Compatibility with Renewable Energy Sources. Reducing turbine start-up times and improving the ability of gas turbines operating in simple and combined cycles to operate at high efficiency while accommodating flexible power demands and other requirements associated with integrating power generation turbines with renewable energy sources and energy storage systems. The report notes, specifically, that power generating gas turbines will “need to ramp up faster and overfire [operate at a temperature higher than designed] more frequently. In addition, modes of operation that have not been considered in the past will be increasingly important. For example, some gas turbines will likely be required to operate in hybrid power plants, where they will need to work in a symbiotic manner with solar power generation and fuel cells.”
Slashing CO2 Emissions. Reducing CO2 emissions to “as close to zero as possible” while still meeting nitrogen (NOx) emission standards. A key challenge gas turbine makers face is that “New gas turbine designs that reduce CO2, however, will not be competitive if they come at the cost of decreased performance or if they prevent gas turbines from meeting standards for NOx and other harmful emissions,” the report says.
Ramping up Fuel Flexibility. Enabling gas turbines for power generation to operate with natural gas fuel mixtures with high proportions (up to 100%) of hydrogen and other renewable gas fuels of various compositions. However, the report notes that while several gas turbine manufacturers are currently developing turbines that can burn 100% hydrogen, ramping up hydrogen volume comes with several challenges that could “perhaps be the most difficult to overcome.”
Levelized Cost of Electricity. Enabling reductions in the levelized cost of electricity from power generation gas turbines to ensure that these costs remain competitive with the cost of solar and wind power systems over the long term. While LCOE is a problematic parameter in comparing technology costs, it is becoming “key criteria to determine whether a utility company decides to purchase and operate a gas turbine,” the report says. “It is likely that sales of gas turbines will be negatively impacted once the cost of renewable energy is consistently undercutting the cost of gas turbines. Two recent assessments predict that this could happen in the 2020 to 2024 time frame.”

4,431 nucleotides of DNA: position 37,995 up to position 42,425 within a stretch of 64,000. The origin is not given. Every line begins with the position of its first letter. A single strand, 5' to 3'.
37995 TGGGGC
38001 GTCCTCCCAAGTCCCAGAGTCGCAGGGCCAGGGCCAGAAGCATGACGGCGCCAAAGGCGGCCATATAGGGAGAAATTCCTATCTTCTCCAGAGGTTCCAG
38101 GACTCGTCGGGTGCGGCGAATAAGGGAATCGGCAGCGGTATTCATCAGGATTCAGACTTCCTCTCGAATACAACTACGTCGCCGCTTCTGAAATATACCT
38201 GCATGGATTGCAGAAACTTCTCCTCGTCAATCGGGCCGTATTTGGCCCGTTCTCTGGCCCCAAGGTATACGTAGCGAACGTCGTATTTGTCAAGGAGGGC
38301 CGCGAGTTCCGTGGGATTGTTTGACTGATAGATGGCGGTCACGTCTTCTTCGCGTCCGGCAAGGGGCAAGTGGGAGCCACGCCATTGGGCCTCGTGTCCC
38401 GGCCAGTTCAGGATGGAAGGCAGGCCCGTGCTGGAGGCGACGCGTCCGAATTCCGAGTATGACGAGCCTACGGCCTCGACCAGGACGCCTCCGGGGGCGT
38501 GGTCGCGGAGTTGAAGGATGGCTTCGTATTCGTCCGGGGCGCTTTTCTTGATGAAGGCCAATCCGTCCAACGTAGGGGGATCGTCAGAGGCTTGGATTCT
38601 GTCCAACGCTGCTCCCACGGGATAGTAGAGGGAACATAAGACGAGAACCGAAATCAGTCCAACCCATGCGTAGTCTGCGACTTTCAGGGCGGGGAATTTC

Research Areas that Could Change the Trajectory for Gas Turbines
Among high-priority power generation gas turbine research areas the committee identified are:
1. Combustion. The committee urged that stakeholders enhance “foundational knowledge” needed for low-emission combustion systems that (1) can work in high-pressure, high-temperature environments that will be required for high-efficiency cycles, including constant pressure and pressure gain combustion systems; and (2) have operational characteristics that do not limit the gas turbine’s transient response or turndown (i.e., ability to operate acceptably over a range of power settings), with acceptable performance over a range of fuel compositions.
2. Structural Materials and Coatings. Develop (1) the technology required to produce ceramic matrix composites (CMCs); (2) advanced computational models; and (3) advanced metallic material and component technologies that would improve the efficiency of gas turbines and reduce their development time and lifecycle costs.
3. Additive Manufacturing for Gas Turbines. Integrate model-based definitions of gas turbine materials (those already in use as well as advanced materials under development), materials processes, and manufacturing machines with design tools and shop floor equipment to accelerate design and increase component yield while reducing performance variability.